South Korea would accept more US help, defense ministry says
By JON RABIROFF AND YOO KYONG CHANG | STARS AND STRIPES Published: August 9, 2012
SEOUL — South Korean defense officials have given a partial endorsement to a recent Pentagon-commissioned study that suggests the U.S. military take steps to cover for perceived shortcomings in the South’s ability to defend itself.
Ministry of National Defense officials said they disagree with some elements of the independent assessment of the U.S. military’s plans for its Pacific forces, done by the Center for Strategic and International Studies. But one official said he would welcome the additional U.S. military support that has been proposed .
The report recommends that the U.S. should:
- Expand the presence of Marines in joint exercises with the South’s military, particularly in the Yellow Sea where 50 South Koreans were killed in North Korean attacks on the Cheonan warship and Yeonpyeong Island in 2010.
- Consider deploying two Littoral Combat Ships to Chinhae Naval Base in South Korea.
- Delay the planned 2015 transfer of wartime operational control of allied forces to the South until the South Korean military is better prepared to assume the additional responsibilities.
The assessment done by CSIS — a Washington, D.C., think tank — was completed in response to demands from the powerful Senate Armed Services Committee, which froze funding for all military moves in the Pacific until the Pentagon could justify they were necessary and could be completed in a cost-efficient manner.
The 108-page report largely validated the Pentagon’s plans to shift forces as it refocuses its efforts in the Pacific in the years ahead.
“North Korea remains the most immediate military threat to U.S. interests,” the report said. “The North’s ability to sustain an invasion of the South may have deteriorated, but Pyongyang’s ballistic missile and nuclear weapons programs and uncertainty about stability under Kim Jong Un are forcing the United States and the Republic of Korea to contemplate additional contingencies, including potential North Korean use of weapons of mass destruction in war-fighting scenarios … provocations comparable to (the 2010 attacks) … and regime collapse or instability.”
The study suggested South Korean officials are “interested in expanding the (U.S. Marine Corps) presence on the peninsula because of weaknesses in the (South Korean) Marines’ capabilities to manage (Yellow Sea) contingencies as revealed in the Cheonan and Yeonpyeong attacks.”
A South Korean defense ministry official, who spoke on condition of anonymity, said an increase in the U.S. Marine presence “will certainly be effective in preventing North Korean provocations on the (Yellow Sea) islands.”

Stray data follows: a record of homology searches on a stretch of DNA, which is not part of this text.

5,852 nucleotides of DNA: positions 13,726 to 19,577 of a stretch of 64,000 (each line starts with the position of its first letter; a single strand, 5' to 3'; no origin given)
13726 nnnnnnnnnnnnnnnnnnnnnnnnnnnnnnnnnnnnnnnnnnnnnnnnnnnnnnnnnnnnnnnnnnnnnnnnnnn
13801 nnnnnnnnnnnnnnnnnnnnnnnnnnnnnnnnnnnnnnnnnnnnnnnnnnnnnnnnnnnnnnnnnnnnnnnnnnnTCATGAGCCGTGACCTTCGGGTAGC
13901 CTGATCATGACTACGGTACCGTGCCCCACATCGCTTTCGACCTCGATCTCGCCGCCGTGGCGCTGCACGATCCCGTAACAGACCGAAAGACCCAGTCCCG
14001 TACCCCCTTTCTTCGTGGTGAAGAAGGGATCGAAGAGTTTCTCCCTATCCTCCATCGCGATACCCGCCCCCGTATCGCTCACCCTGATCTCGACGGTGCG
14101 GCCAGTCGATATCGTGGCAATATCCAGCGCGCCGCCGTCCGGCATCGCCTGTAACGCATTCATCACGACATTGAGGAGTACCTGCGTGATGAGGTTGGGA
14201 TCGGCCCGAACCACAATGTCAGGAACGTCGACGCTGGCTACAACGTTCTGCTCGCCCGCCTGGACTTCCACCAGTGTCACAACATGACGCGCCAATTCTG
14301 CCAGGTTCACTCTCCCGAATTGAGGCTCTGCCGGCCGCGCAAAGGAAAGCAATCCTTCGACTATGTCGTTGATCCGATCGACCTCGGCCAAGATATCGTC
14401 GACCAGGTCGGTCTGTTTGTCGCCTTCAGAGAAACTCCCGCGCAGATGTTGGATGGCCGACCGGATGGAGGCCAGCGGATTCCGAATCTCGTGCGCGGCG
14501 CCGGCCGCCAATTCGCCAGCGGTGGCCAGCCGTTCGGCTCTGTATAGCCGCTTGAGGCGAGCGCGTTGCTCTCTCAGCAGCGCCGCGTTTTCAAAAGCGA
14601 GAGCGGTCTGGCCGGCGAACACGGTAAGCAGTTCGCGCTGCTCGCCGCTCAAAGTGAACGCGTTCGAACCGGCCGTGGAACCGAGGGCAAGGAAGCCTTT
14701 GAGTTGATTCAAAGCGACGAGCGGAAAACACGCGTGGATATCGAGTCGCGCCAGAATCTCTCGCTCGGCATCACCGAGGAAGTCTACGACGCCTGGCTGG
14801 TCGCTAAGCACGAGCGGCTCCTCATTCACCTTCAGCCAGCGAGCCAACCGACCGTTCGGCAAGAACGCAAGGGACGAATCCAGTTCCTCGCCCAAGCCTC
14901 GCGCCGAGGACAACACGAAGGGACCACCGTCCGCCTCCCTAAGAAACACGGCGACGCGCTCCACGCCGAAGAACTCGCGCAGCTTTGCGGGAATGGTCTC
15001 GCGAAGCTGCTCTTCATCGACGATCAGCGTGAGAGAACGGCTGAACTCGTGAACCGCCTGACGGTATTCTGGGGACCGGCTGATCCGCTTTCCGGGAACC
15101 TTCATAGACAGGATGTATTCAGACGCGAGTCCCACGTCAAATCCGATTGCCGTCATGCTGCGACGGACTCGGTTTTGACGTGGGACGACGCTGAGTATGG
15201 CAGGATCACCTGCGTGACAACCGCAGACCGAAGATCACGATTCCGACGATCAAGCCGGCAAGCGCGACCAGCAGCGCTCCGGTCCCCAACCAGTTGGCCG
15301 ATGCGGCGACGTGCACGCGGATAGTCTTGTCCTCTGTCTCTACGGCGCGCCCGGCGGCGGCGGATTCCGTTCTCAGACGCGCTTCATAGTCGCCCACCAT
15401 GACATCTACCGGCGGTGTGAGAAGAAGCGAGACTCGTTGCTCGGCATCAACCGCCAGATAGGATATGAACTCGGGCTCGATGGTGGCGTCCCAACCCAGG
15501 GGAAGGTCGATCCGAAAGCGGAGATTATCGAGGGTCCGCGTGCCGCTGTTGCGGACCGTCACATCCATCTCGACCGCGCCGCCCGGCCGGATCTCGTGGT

“I believe this recommendation shows…they listened to us,” he said.
The CSIS report said that rotationally deploying two Littoral Combat Ships to South Korea, “could address the mine-sweeping and anti-submarine warfare requirements in Northeast Asia.”
The Ministry of National Defense official said his office has never made such a recommendation, but, “If that happens … it would be a good thing, too. I can see no reason to oppose the idea.”
Three ministry officials interviewed about the report said they did not agree with the recommendation about holding off on the scheduled 2015 transfer of operation control in the event of war.
They pointed to comments by U.S. Defense Secretary Leon Panetta, in a letter that accompanied the CSIS report when it was submitted to the Senate committee.
Panetta wrote, “The CSIS independent assessment seems to imply that the United States needs to impose new caveats on wartime OPCON transition. This includes the provision that dissolution of Combined Forces Command be contingent on (South Korea) attainment of necessary capabilities, including command and control.
“In fact, this caveat is part of a series of planning milestones toward which the department is already working to ensure that wartime OPCON transition occurs as planned with no loss of readiness of our combined forces,” he wrote.
Senate Armed Services Committee Chairman Sen. Carl Levin, D-Mich., along with committee members Sen. John McCain, R-Ariz., and Sen. Jim Webb, D-Va., issued a joint statement in response to the CSIS report saying it “helps to frame the many issues associated with the re-posturing of U.S. forces in the Asia-Pacific.”
“We agree with CSIS’s emphasis on the need for (the Department of Defense) to articulate the strategy behind its force-posture planning more clearly,” the senators said. “Support for the resourcing of major overseas initiatives, in the current fiscal environment, will depend to a significant extent on a clear articulation of U.S. strategic imperatives and the manner in which the investments address them.
“Congress must also be confident that the DOD force planning and realignment proposals are realistic, workable, and affordable,” the statement read.